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International pressure for the withdrawal came after Britain and France launched an assault on Egypt in early November in an attempt to regain control of the newly-nationalised canal.
Egyptian President Abdel Nasser responded by sinking all ships in the canal and effectively closing it to shipping.
The crisis greatly improved President Nasser's standing in the Arab world - while in Britain, Prime Minister Anthony Eden was forced to resign.
Your memories of Suez:
I was recalled back into the army on 9 August 1956, two days after getting married.
I eventually was sent to Port Said at the beginning of November. What a fiasco that war was.
We arrived on the troop ship Asturious and started to unload petrol ships. Five gallon jerry-cans, thousands of them.
We had little or no food, I remember we were given tins of stewing steak, nothing to heat them with so we had to eat them cold.
Within two weeks 60% of the camp were down with dysentry, me included.
I had injections in my backside for a week until I couldn't sit down, was sent to Cyprus and was home by Christmas Eve. I think we were the laughing stock of the world thanks to Eden.
George Larbey, England
August Bank Holiday, 1956, and I was training with Notts County, while on demob leave from the army after serving three years in Egypt and Libya.
My wife, in Liverpool with our two children, let me know that a telegram had arrived instructing me to report to a barracks at Ashton under Lyme, Manchester.
My leave had been cancelled for the emergency at the Canal Zone. I was a day or two late, they said. I wasn't home, I said. And so started a comedy of errors.
The authorities had been warned to look out for troublemakers so I rolled my sleeves up and got stuck in.
My first bleat was to ask for a job. They just stuck us in a room and told us to lay low. I was furious at losing my chance to play football so insisted they give me job.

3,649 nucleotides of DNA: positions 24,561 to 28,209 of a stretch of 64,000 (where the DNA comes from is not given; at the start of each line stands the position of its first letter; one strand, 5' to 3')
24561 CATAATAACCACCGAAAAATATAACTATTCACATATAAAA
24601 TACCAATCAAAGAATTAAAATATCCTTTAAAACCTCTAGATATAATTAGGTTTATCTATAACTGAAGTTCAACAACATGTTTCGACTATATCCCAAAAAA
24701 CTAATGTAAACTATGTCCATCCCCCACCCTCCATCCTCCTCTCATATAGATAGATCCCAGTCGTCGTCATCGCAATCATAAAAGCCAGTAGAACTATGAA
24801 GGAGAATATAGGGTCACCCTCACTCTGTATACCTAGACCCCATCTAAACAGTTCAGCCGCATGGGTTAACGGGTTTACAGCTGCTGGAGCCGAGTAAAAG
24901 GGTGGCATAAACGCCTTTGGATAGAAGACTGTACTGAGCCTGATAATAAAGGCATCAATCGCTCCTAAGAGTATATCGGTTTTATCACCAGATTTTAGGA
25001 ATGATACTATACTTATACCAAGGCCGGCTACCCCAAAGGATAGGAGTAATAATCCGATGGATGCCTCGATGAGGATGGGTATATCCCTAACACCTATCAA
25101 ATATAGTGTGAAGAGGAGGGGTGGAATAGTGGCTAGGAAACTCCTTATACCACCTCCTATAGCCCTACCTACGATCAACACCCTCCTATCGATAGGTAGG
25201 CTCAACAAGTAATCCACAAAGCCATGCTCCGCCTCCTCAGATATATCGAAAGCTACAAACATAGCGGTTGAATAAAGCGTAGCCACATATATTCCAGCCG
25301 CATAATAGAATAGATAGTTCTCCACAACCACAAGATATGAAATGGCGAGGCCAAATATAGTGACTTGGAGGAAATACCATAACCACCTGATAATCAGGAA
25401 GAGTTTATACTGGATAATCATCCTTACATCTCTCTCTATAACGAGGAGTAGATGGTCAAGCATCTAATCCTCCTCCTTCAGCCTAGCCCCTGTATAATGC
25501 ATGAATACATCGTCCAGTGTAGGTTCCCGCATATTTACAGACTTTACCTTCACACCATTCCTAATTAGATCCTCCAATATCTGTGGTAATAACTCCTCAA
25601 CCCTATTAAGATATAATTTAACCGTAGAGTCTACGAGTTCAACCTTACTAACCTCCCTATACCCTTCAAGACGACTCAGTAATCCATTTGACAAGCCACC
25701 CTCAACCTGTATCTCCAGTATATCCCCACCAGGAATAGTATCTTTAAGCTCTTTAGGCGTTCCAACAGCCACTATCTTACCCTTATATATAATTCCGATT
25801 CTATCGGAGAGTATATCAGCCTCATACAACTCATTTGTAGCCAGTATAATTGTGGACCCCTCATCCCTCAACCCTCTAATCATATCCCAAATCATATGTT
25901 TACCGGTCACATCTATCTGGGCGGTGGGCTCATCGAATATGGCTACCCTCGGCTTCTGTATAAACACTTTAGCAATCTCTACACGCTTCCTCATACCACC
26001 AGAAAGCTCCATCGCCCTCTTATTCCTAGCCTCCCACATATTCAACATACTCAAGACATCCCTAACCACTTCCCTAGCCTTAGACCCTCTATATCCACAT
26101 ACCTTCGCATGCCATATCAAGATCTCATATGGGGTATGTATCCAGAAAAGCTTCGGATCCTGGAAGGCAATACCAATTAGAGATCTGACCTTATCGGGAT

They had me sort the mail. I got that down pat to about two hours a day and asked for more work or send me home.
They eventually put me in a section sending allowances to other reservists who hadn't got called back. Rather ironic I thought.
I applied for married quarters (MQ). They said there was a Queen's regulation which stated that personnel had to have six months to serve to qualify for a MQ.
I said, I have a job waiting for me, please tell me the date on which I'll be going home again. As the Government had not given an ending date to the "emergency", they had to reluctantly give me a married quarter.
I believe I was the only reservist with an MQ. I brought my bride and two children to a 100- year-old block of apartments at Ladysmith Barracks in Ashton Under Lyme, near Manchester.
I celebrated the event by scoring six goals for Dukinfield Town. Oh yes! I remember the Canal Zone farce all right.
I was on holiday in Switzerland with my mother and sister. A few days before we were to return to Egypt, the problems got worse and because we were Jewish, my father advised us not to return.
Shortly after, my father's business was expropriated by the Egyptian Government. My father together with other Egyptian Jews was accused of being a "Zionist who had sucked the blood of Egypt."
Our Egyptian citizenship was also revoked. I did not see my father for two years.
The Suez crisis is a sad memory for us and we blame the USA for stopping the British, French and Israelis. It was a great victory for Nasser.
Looking back all I remember was being part of an ill-equipped, poorly fed army. The lack of medical care and poor hygiene led to as many deaths as those through hostile acts. The final insult was having to wait 50 years for recognition via a begrudged medal.
Geoff Wright, Australia
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